Jewel Match Solitaire X Collector’s Edition – P.1 – User Article

Jewel Match Solitaire X Collector's Edition - P.1 - User Article


Most people know Solitaire as a traditional part of the Windows operating system. The Jewel Match Solitaire series shows that there is more to the gameplay.

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“Cozy Games” is the current buzz word for an approach to games that is as old as the medium itself. The term describes cozy games that serve relaxation – the opposite of first-person shooters or complex strategy games. There used to be terms like “casual games” or “casual games”. I was and am a big fan of this genre: simple game principles and non-violence appeal to me. Especially in recent years, since these types of games are great for listening to podcasts on the side.

Solitaire on the other hand? I found it boring as a kid and it wasn’t until adulthood that the first games appeared that would bring me closer to the appeal of these card games. That was during the great casual boom of the 2000’s on the Reflexive Arcade platform (another topic for a later article). There were the first attempts to renew the outdated gameplay with twists. At least on smartphones, solitaire games have been widespread since the late 2010s – including addictive gambling mechanics (or as they play down: F2P business model). Since I don’t like the latter at all, I’m very happy that there are still some representatives on the PC who are refraining from this model. The most interesting series is here Jewel Match Solitaire – published by Gray Alien Software, developed by German indie studio Suricate Software. Jewel Match is a series of match3 games that has been around since 2007 and is maintained to this day. Card games have also appeared under the name since 2018. The most recent offshoot listens to the full name Jewel Match Solitaire X Collector’s Edition and was released in May 2022.

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In order to remove the king from the field, all 6 cards must first be removed from the field with the scissors

The game principle

The levels in the main campaign are played according to the rules of Tri Peaks Solitaire. At the bottom of the screen is a deck containing the supply of cards, and to the right of that is a card representing the foundation. Taking the screenshot above as an example, here a 5-value card is the foundation. The suits clubs, spades, hearts and diamonds have no meaning here – it’s all about value. You could now take a card with the value 4 from the tableau. There is not any. But a card with the value 6. This will now be the foundation. Since there are also cards with the values ​​7 and 8, these can also be removed from the field (thus creating combos). This reveals the cards underneath and can be played. If you cannot take a card from the tableau, you must draw a card from the stack. The aim of the game is to take all the cards from the tableau.

Since this principle would be repeated quickly, numerous obstacles and special rules will be introduced over time – which will of course be explained through tutorial levels. There are cards frozen in ice that want to be played twice to get out of the field. Cards with a lock that only disappear with a key, or cards whose value increases or decreases with each turn (those are the cards with the arrows in the screenshot above). And many more rules.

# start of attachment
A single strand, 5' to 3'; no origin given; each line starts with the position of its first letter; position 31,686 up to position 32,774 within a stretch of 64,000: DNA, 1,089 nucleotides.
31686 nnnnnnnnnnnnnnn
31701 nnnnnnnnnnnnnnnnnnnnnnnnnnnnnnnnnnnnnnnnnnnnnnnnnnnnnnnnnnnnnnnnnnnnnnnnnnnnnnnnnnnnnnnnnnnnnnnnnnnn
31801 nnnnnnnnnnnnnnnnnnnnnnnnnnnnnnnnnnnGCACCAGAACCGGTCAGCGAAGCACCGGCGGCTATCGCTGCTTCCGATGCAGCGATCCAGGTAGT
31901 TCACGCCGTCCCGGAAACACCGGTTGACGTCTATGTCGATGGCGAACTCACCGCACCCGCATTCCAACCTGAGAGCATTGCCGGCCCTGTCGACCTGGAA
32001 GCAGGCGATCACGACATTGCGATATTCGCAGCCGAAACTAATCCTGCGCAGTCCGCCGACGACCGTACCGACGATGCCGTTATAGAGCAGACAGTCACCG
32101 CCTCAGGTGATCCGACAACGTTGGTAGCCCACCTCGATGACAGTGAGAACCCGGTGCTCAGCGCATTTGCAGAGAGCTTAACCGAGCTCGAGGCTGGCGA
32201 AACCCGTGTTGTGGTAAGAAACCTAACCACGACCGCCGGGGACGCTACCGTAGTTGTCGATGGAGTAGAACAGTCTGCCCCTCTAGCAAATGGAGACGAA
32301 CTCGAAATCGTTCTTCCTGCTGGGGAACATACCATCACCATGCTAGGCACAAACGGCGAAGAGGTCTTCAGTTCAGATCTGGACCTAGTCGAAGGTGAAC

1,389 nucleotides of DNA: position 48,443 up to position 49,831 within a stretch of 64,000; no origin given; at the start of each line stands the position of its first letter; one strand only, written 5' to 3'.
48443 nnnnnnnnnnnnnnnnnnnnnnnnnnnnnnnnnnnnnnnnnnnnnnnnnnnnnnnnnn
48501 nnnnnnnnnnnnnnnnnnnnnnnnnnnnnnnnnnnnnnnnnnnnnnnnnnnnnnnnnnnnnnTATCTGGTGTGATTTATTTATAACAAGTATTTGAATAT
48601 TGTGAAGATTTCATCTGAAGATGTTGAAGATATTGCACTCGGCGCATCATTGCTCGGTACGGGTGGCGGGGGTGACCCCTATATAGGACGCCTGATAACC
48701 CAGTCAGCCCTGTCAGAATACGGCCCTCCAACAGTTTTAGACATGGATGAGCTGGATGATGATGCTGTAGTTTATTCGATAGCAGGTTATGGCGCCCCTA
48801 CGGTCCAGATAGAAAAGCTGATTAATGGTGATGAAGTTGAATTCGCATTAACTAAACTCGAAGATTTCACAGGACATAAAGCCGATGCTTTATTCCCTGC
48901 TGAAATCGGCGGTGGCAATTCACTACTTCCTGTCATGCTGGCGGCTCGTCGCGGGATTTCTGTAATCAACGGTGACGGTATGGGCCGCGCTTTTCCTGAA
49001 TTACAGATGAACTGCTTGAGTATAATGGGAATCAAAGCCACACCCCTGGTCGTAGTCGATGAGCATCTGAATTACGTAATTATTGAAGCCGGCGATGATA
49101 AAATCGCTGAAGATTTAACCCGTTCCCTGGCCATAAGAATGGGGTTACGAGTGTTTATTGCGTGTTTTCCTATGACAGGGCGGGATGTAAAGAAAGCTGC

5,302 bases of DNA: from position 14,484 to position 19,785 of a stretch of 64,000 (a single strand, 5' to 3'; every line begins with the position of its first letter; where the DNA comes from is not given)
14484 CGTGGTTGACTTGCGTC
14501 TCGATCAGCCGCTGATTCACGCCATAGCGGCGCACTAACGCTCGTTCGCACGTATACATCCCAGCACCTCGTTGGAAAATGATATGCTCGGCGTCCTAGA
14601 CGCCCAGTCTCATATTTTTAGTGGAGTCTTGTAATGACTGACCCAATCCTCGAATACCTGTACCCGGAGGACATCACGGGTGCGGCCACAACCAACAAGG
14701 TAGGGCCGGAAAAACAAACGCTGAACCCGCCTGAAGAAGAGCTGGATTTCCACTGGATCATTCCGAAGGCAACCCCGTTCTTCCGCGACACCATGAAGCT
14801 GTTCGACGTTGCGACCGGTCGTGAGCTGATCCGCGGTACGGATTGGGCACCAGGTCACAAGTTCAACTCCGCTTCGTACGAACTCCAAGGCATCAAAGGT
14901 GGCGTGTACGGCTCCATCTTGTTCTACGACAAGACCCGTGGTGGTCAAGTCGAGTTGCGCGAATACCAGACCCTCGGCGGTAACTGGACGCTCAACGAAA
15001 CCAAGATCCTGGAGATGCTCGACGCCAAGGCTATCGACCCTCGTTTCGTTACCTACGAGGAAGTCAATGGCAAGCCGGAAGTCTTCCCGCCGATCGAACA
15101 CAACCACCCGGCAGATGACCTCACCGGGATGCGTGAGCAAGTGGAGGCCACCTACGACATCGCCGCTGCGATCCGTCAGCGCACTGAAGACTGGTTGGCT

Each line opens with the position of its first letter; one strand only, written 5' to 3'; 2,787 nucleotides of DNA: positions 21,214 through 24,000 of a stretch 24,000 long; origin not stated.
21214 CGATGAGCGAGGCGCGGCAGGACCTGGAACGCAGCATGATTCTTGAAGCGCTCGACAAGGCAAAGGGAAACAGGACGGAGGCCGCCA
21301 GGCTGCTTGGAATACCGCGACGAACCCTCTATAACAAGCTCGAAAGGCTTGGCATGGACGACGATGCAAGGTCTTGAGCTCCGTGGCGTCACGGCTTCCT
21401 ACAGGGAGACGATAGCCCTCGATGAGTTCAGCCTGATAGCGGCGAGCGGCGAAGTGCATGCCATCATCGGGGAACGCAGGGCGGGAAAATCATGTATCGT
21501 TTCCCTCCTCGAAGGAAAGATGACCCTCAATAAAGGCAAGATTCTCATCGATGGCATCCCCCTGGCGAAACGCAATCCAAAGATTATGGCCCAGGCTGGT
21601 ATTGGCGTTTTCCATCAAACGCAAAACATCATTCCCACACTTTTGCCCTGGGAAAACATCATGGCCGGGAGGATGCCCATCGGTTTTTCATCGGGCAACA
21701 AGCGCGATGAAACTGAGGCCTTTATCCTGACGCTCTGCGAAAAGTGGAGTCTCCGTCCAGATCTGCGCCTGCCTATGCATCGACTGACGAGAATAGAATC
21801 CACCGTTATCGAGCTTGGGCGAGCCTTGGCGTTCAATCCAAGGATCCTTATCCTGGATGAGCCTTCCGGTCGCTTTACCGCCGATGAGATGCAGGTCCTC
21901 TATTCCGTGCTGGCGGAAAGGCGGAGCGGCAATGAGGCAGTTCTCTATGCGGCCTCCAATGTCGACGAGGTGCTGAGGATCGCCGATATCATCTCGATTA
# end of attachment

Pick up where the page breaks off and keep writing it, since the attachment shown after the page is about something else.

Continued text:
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A volume that lasts for months

Overall, the main campaign consists of over 300 levels. But that’s just the tip of the iceberg.

The statues, benches and fountains represent additional levels or modes and are unlocked by stars

In addition to the actual levels, numerous fountains, statues, plants, benches and the like are covered on the world map. These are unlocked by earning stars in the main levels. This depends on the four difficulty levels in the game:

  • Relaxed: If the stack is empty, a new stack comes into play. If you complete the level with the first stack, you get three stars. The second stack has two stars and from the third stack only one star. Perfect for beginners!
  • Normal: Here the game is over after one stack. If there are still a few cards left on the playing field, there are one or two stars. For three stars, all cards must be cleared from the field.
  • Hard: Same mode as Normal, only with higher difficulty
  • Timed: The hardest mode in the game – you only have seven seconds for each move!

Important to mention at this point: You can change the level of difficulty at any time outside of a level! The more stars are collected, the more additional levels and modes are unlocked, which can then also be selected from the main menu:

  • Classic solitaire variants like Klondike, Spider, Freecell or Yukon
  • 60 replayable mahjongg levels
  • Extra Large Tri-Peaks Levels
  • Levels with different challenges (for example: perform a combo with four red cards – and similar tasks)
  • Sliding Levels: levels scrolling from left to right
  • 2-Match-Levels: A mode in which you take cards from the field by clicking on cards with two of the same value (whether on the field or the foundation).
The developers advertise with a total of over 1000 levels. I didn’t count myself. But it’s always realistic. I’ve got about 40 hours of play so far and haven’t seen more than a third of the game.

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Klondike Solitaire as it’s been known since the early Windows days